The Carter administration is planning to send Congress a tight "no-growth" budget next January that would cut $4 billion to $5 billion from social and construction spending but not cut defense outlays.
Officials say the $30 billion-or-less deficit the president pledged in his anti-inflation message Oct. 24 means he wants spending increased barely enough to offset inflation. There will be no "real" growth in outlays.
However, for a variety of reasons - including political considerations involving NATO and the strategic arms limitation talks - Carter has given orders to allow defense spending to rise to $123 billion in fiscal 1980, up from an estimated $112 billion now.
That means budgetmakers will have to find $4 billion to $5 billion to shave from other programs, partly by postponing projects and by holding down increases in others to below the pace of inflation. Some cuts will be proposed in "entitlement" programs, whose levels are set by Congress.
Officials haven't made final decisions on which programs will be affected. However, strategists say likely candidates include federal retirement programs, waste-treatment projects, highway maintenance spending, and changes in eligibility requirements for portions of the Social Security program.
Policymakers say they expect vigorous protest from Congress and from special-interest groups. Environmentalists already have severely criticized the president's decision to let federal agencies fill only half their present personnel vacancies.
Officials concede an increased risk now that Carter may not be able to hold his lid on the budget deficit, even with a tight spending plan for fiscal 1980, which begins next Oct. 1.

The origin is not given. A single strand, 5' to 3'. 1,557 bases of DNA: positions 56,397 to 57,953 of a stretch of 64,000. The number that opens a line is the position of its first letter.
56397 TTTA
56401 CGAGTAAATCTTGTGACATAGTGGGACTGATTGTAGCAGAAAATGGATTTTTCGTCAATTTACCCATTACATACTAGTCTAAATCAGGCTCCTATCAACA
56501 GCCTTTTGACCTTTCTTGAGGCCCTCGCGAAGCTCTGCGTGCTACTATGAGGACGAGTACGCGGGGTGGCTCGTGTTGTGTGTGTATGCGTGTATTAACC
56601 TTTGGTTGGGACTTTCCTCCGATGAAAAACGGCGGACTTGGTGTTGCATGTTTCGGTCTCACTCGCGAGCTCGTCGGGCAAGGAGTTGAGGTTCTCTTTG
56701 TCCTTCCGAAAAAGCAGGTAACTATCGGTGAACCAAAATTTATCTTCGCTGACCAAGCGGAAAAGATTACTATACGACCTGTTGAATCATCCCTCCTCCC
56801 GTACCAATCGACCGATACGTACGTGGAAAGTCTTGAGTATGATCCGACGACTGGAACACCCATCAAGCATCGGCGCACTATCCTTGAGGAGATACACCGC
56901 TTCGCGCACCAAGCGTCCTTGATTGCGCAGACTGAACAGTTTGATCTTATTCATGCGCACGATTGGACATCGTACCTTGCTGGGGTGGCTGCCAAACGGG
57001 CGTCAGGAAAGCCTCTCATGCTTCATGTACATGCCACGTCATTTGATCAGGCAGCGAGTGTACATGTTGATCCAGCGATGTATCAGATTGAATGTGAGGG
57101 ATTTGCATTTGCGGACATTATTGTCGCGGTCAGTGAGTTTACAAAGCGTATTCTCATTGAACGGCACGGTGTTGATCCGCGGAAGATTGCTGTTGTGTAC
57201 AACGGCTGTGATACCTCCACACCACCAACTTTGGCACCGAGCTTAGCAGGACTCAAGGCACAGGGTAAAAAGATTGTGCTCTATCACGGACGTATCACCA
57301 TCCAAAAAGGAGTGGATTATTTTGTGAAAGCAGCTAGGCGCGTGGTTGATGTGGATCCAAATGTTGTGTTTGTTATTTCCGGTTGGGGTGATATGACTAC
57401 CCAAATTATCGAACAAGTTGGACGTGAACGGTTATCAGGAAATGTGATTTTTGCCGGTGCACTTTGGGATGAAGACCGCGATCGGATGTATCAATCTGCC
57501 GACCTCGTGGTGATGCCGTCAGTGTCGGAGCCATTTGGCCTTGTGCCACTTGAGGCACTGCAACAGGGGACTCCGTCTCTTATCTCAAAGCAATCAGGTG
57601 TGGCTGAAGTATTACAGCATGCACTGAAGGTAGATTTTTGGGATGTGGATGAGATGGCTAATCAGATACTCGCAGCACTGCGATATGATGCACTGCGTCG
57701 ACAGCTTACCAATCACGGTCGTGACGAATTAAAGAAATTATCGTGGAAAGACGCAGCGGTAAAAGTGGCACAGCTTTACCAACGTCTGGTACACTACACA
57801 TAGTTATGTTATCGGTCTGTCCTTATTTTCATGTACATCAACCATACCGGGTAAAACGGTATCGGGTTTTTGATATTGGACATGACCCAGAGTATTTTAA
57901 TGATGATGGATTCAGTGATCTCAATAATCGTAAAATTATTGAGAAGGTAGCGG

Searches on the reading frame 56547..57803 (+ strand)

If the economy goes into a recession as a result of the president's dollar-rescue efforts last week, unemployment benefits could rise sharply - offsetting any economy measures the administration can hope to push through.
The "no-real-growth" target is tighter than officials had implied before. Until recently, policymakers talked about allowing spending to grow by 1 to 2 percent after adjustment for inflation - the same as Carter's budget last January.
The new figures are based on tentative plans to allow spending to rise about $530 billion in fiscal 1980, up from an estimated $492 billion this fiscal year. Revenues are projected at $500 billion to $506 billion, depending on economic conditions.
Budget planners say they won't try to eliminate major social programs to achieve their target, but only to propose a string of relatively modest cut-backs that together would "save $4 billion to $5 billion. However, that would require limits on some present entitlement programs.
Carter also hopes to push for enactment in 1979 of his hospital cost-containment legislation, which policymakers say would cut Medicare and Medicaid expenses. However, planners concede any changes most likely would not affect fiscal 1980.
Carter's decision not to hold down increases in defense spending stems from two factors - a desire to avoid seeming squeamish in the midst of the strategic arms limitation treaty talks, and pressure to fulfill an earlier U.S. commitment to beef up NATO forces.
There's some dispute within the White House on whether the NATO commitment involves all military funds or only those slated for the organization directly. So far, the broader interpretation has prevailed.
Officials caution, however, that despite the president's determination, the administration may have a difficult time in meeting the targets Carter is considering - if only because economic conditions may throw the budget out of whack.
Carter's spending and deficit targets are based on assumptions that the economy will grow at a respectable 3 percent pace next year, and that inflation will rise at the 6 to 6.5 percent rate the administration has set as a goal under the voluntary new wage-price program.
However, officials concede that these estimates are optimistic. Most economists now believe the economy will grow at a 2 percent rate or less next year, with inflation continuing at 7 percent or so. That would make spending levels higher and tax revenues lower.